This is normal for an NABG camera, as it does not have anti-blooming technology.
A science based telescope may have this kind of camera because as It is actually a *better* camera than many anti-blooming cameras due to its high quantum efficiency, and its deeper full well depth.
That means that something you'd have needed to expose for 5 minutes on an STL-11000, you can exposure for only 3 minutes here. The full well depth was chosen to allow research use to get more accurate readings on longer exposures, as researchers don't care if a bright star blooms -- they only care about their target object, usually much fainter.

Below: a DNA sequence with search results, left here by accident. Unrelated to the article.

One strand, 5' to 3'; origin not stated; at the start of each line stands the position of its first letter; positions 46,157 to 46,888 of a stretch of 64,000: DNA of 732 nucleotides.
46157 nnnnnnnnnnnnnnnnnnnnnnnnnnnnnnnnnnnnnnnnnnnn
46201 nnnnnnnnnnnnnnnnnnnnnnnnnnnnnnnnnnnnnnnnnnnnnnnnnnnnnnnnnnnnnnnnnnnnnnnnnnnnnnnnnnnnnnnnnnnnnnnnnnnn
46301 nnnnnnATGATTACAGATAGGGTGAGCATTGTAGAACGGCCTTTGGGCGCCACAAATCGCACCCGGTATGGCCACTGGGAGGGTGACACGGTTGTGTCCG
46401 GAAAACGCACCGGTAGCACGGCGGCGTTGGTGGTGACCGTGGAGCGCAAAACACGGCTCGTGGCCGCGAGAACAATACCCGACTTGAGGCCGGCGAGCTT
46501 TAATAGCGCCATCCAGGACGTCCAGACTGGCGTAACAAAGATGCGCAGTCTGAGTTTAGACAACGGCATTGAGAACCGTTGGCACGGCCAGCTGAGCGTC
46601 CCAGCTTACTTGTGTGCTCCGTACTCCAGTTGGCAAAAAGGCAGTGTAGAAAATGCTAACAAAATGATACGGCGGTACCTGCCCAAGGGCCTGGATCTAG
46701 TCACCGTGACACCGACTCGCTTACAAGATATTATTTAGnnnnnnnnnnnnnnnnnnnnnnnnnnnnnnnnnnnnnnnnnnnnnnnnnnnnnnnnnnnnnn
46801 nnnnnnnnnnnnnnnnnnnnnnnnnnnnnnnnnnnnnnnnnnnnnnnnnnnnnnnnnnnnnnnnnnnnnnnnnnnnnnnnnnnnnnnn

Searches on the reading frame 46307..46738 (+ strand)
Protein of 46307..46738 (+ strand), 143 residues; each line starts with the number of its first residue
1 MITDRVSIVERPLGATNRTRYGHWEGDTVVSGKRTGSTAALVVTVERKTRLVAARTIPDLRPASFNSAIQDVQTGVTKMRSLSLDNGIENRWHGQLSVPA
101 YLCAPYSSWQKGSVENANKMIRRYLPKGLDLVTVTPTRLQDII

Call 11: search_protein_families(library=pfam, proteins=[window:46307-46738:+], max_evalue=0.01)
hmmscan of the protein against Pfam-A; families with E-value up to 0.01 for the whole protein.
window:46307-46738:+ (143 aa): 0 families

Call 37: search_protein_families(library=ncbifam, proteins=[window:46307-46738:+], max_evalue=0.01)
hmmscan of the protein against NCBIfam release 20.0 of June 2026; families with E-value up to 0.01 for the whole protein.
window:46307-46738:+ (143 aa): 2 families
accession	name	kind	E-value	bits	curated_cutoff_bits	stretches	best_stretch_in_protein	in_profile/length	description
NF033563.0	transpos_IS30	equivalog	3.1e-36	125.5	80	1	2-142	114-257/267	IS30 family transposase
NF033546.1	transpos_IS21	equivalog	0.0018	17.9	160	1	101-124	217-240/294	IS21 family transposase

Blooms are easily removed by your stacking program (but you *must* do it as the very first step after calibration -- don't stack, don't register or align), or by taking additional, shorter exposures of the region and using HDR blending techniques to combine disparate regions of exposures of different duration. To remove existing blooms via software, I prefer CCD Stack from CCDWARE.COM, though MaxIM DL (cyanogen.com) has a decent bloom removal tool as well.
The CCD details are noted in each telescope's info page.Another option you should try asking other members about removing such artifacts on our Members Facebook Page or try sites such as the Iceinspace astronomy forums.